Conventional policy approaches, usually focused on a particular land-use change driver (e.g., specific commodities) or individual regulations (e.g., the Amazon Soy Moratorium), have consistently failed to achieve sufficient or sustained results. The swift reversal of Brazil’s earlier success in reducing Amazon deforestation – now again accelerated – offers perhaps the most sobering illustration of that.
Therefore, this article draws from scholarship on sustainability transitions to propose a more comprehensive systems view of unsustainable land-use patterns. The authors examine persistent tropical deforestation as a case of “lock-in,” using a transitions lens, and explore its constitutive elements.
As a case study, they analyze the situation of Land Reform settlements in the Brazilian Amazon, where as much as one-third of that biome’s deforestation takes place. While subject to some specific factors, those places are also enmeshed in a broader setting that is common across the Brazilian Amazon’s deforestation frontier (e.g., infrastructure conditions, market demands, and sociocultural norms).
Drawing from document analysis of Brazilian policies and fieldwork in three Land Reform settlements in Pará State, the authors expose multiple forms of techno-economic, institutional, and socio-cognitive lock-in that together drive deforestation systemically in those settlements. These drivers form a strongly consolidated socio-technical regime around large-scale agriculture that includes material and immaterial factors (e.g., cultural ones), a regime that not only resists change but also – like a vortex – pulls others into it.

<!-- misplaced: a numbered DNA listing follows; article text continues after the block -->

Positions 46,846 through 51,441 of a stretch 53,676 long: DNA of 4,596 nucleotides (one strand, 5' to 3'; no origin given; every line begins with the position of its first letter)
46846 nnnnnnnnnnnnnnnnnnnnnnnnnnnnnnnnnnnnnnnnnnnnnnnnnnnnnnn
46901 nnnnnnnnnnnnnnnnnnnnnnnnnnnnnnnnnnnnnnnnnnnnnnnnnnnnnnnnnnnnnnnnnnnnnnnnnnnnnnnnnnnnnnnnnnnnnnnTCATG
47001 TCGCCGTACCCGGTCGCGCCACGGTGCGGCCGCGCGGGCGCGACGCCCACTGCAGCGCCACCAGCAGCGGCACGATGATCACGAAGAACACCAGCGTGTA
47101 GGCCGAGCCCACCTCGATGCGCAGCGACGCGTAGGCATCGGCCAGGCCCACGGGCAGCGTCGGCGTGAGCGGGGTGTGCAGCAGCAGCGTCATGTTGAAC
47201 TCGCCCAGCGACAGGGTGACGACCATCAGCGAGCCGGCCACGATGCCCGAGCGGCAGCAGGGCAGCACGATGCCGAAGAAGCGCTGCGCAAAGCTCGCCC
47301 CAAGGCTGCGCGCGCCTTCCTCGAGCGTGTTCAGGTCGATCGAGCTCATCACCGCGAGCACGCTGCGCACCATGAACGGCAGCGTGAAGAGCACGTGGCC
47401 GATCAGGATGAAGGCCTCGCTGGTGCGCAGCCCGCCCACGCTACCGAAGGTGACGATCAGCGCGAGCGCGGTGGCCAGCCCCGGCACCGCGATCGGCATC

Escaping deforestation lock-in may thus require outside forces to help local actors destabilize and eventually replace this unsustainable land-use regime. International zero-deforestation efforts offer a starting point, but a transition requires moving beyond piecemeal, incremental change or end-of-pipe approaches and toward concerted, strategic action that addresses multiple of those regime elements in a coordinated way to replace it as a system.
The authors argue that understanding deforestation lock-in is vital for tackling its worrisome persistence and that sustainability transitions theory offers an illuminating, but still underutilized, framework to analyze and eventually overcome unsustainable land use.